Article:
Paul J. Maginn, University of Western Australia; Aleta Baldwin, The University of Texas at San Antonio; Barb Brents, University of Nevada, Las Vegas, and Crystal A. Jackson, John Jay College of Criminal Justice
Of course, the honest-but-unsatisfying answer is: It depends. But sometimes studying various aspects of porn consumption can change the way we think about it.
You might have heard, for example, that porn fuels misogynistic attitudes and sexual violence.
If this were the case, you would think that people who consumed a lot of porn would hold particularly negative views towards women.
So we decided to study a group of men whom we’ve dubbed “porn superfans” – those who are so enthusiastic about porn that they’ll attend the AVN Adult Entertainment Expo in Las Vegas. We wanted to compare their attitudes about gender equality to those of everyday Americans.
Profiling the superfans
They write and speak of the perils of porn addiction and objectification, how porn encourages “hatred of women” and “sexual toxicity.”
Would this play out in the results of our study?
The 294 expo attendees we surveyed certainly differed from the general population in a number of ways.
Their average age was 44 years old. Almost half – 47.3% – indicated that they watched porn “less than once a day, but more than once a week.” Over one-third – 36.1% – indicated they watch porn “every day.” In other words, over 80% of the attendees in our sample watched porn multiple times a week. Only 34.1% of them were married, but they were highly educated: 60.5% had a college degree or higher.
We compared these results to the results from the General Social Survey, a nationally representative survey conducted every couple of years that charts social trends.
This survey only asks whether people have seen an X-rated movie in the last year, and 37.6% of the men indicated that they had. Just over half of the men in the General Social Survey sample were married, while just 28.7% of them had a college degree or higher.
But we were most interested in comparing the gender attitudes of each group. So we asked the expo attendees the extent to which they agreed or disagreed with four statements from the General Social Survey:
- “A working mother can establish just as warm and secure a relationship with her children as a mother who does not work.”
- “Most men are better suited emotionally for politics than are most women.”
- “It is much better for everyone involved if the man is the achiever outside the home and the woman takes care of the home and family.”
- “Because of past discrimination, employers should make special efforts to hire and promote qualified women.”
After parsing the results, we discovered that male porn superfans actually expressed more progressive attitudes towards gender equality on two of the questions. For two others, they indicated just as progressive – or, said another way, just as sexist – attitudes as the general population.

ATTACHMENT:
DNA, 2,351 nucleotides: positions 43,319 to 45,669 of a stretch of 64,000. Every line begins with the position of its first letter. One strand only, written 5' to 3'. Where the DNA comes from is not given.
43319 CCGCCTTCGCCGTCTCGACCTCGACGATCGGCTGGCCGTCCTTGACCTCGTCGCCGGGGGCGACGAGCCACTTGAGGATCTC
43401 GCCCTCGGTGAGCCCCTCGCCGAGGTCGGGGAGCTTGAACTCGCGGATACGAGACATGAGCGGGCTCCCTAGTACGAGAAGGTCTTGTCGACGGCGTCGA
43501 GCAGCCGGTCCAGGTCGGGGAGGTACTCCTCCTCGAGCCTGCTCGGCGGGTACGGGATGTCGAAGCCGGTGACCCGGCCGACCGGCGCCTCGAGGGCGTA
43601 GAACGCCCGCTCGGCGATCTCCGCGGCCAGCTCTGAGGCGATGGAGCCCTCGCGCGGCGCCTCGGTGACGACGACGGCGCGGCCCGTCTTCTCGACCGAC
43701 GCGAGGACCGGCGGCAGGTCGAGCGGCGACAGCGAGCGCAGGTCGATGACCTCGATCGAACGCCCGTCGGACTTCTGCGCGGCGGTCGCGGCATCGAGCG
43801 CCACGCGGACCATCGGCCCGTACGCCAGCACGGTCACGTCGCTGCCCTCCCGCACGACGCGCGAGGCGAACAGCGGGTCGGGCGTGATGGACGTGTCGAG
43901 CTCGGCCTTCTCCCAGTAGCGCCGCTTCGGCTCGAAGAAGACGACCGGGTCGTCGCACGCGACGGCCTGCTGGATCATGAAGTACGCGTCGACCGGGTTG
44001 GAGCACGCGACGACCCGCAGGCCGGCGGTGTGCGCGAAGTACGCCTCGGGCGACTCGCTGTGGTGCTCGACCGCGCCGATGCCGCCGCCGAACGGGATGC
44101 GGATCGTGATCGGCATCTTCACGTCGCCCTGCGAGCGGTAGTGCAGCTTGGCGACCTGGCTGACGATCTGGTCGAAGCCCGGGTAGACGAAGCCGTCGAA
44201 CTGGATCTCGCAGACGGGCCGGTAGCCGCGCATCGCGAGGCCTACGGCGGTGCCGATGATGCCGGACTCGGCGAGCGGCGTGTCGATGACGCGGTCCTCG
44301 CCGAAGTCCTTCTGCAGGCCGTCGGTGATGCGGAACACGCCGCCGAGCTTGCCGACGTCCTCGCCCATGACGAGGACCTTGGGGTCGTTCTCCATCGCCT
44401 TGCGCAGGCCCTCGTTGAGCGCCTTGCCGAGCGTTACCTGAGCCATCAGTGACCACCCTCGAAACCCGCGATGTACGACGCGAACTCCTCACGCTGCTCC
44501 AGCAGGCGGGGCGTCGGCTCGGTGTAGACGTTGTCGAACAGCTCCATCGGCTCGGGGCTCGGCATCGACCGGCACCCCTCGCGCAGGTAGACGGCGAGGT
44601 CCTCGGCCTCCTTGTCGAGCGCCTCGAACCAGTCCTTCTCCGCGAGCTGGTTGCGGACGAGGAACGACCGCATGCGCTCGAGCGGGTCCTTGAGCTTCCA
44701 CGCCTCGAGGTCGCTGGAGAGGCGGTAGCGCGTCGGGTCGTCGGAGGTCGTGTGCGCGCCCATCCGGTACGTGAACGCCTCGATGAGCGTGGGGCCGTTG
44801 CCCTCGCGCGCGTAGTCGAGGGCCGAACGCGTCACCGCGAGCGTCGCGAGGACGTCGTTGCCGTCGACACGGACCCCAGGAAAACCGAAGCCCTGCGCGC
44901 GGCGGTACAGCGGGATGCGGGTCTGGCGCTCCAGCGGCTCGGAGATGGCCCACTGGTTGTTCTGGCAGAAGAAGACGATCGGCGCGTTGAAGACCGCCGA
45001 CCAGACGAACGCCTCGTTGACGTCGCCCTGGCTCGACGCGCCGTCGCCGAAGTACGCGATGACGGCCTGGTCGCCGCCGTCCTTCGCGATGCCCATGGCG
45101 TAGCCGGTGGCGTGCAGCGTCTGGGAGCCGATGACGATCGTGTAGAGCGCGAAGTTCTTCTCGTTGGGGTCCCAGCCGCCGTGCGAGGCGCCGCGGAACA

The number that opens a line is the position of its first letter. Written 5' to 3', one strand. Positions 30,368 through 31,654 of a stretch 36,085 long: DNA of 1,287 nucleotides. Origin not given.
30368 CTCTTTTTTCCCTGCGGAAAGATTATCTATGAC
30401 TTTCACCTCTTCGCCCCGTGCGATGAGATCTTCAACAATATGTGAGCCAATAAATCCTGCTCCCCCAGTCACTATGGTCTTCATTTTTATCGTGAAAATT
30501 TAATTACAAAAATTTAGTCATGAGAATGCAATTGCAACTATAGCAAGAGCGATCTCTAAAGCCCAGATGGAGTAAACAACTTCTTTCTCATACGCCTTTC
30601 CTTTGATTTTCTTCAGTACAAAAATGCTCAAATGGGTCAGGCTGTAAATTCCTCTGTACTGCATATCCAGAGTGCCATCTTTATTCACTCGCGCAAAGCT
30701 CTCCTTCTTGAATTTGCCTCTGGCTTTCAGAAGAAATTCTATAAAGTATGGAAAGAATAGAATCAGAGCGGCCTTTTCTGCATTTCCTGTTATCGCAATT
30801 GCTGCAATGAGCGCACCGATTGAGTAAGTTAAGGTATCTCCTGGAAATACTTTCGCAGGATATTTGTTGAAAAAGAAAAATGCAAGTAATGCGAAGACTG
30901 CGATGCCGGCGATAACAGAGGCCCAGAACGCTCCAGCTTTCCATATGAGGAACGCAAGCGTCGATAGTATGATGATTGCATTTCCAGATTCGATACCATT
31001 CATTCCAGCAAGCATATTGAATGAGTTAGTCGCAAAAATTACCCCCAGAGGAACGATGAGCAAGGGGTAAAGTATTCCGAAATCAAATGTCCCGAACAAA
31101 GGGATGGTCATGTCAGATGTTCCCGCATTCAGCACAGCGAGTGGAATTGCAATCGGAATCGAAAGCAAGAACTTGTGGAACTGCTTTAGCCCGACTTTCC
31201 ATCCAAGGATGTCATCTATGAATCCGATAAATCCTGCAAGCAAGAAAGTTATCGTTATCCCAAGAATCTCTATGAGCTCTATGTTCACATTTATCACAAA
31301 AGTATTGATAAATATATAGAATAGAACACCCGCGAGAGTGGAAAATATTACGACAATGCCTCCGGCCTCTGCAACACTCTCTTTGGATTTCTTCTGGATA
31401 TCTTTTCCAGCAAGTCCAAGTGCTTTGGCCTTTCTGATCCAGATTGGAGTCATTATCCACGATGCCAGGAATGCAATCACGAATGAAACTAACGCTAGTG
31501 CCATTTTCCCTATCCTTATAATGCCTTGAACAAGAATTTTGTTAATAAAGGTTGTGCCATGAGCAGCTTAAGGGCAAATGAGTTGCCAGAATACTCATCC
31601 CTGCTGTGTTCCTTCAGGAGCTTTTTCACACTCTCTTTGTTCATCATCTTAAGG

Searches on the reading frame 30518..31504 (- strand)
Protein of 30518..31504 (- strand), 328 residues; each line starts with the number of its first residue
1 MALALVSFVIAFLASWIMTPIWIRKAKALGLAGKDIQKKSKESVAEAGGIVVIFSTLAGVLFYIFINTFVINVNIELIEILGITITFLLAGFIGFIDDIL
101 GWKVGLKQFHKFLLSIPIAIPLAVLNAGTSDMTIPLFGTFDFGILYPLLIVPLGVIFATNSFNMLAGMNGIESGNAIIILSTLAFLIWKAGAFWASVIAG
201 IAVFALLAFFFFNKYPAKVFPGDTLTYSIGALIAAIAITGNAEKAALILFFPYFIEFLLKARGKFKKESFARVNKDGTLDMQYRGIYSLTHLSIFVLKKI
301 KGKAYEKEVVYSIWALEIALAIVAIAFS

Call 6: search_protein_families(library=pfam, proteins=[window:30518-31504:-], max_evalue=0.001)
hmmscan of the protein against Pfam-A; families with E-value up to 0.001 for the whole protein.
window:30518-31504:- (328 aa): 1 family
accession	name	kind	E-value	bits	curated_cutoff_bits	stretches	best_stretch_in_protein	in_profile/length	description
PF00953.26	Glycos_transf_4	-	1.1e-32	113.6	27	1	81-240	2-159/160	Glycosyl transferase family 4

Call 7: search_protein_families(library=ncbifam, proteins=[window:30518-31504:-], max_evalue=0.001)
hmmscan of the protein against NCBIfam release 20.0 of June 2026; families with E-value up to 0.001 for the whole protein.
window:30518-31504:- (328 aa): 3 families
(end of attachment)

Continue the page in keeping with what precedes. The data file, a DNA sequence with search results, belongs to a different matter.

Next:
Over 90% of porn superfans – compared to just over 70% of the GSS sample – agreed that working mothers can have just as warm and secure relationships with their children than non-working mothers.
For the statement that men and women should hold traditional gender roles within a family, 80% of porn superfans disagreed. Nationally, 73% percent of respondents disagree with this statement.
A similar proportion – 80% – of AVN Expo attendees and General Social Survey respondents disagreed with the statement that men, rather than women, were more emotionally suited for politics.
Although a majority of porn superfans and General Social Survey respondents – 72.4% and 74.5%, respectively – agreed that women, due to past discrimination, should get special preference in the workplace, this was the least supported statement we tested. Notably, however, this level of support is higher than a recent national poll indicating that 65% of Americans support affirmative action for women.
Porn crisis or moral panic?
These findings challenge what porn scholars call the “negative effects paradigm,” which sees porn as an inherently bad thing that cultivates harmful attitudes.
Our survey isn’t the only one that upends this way of thinking. A 2016 study based on General Social Survey data found that male porn consumers held more egalitarian views on women in position of power, women working outside the home, and abortion than those who didn’t view porn.
For now, it’s probably best to pump the brakes on the idea that pornography causes negative attitudes toward women. The evidence just isn’t there, and much of today’s rhetoric about pornography seems to be more of a moral panic than public health crisis.
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Paul J. Maginn, Associate Professor of Urban/Regional Planning, University of Western Australia; Aleta Baldwin, Assistant Professor of Kinesiology, Health and Nutrition , The University of Texas at San Antonio; Barb Brents, Professor of Sociology, University of Nevada, Las Vegas, and Crystal A. Jackson, Assistant Professor of Sociology, John Jay College of Criminal Justice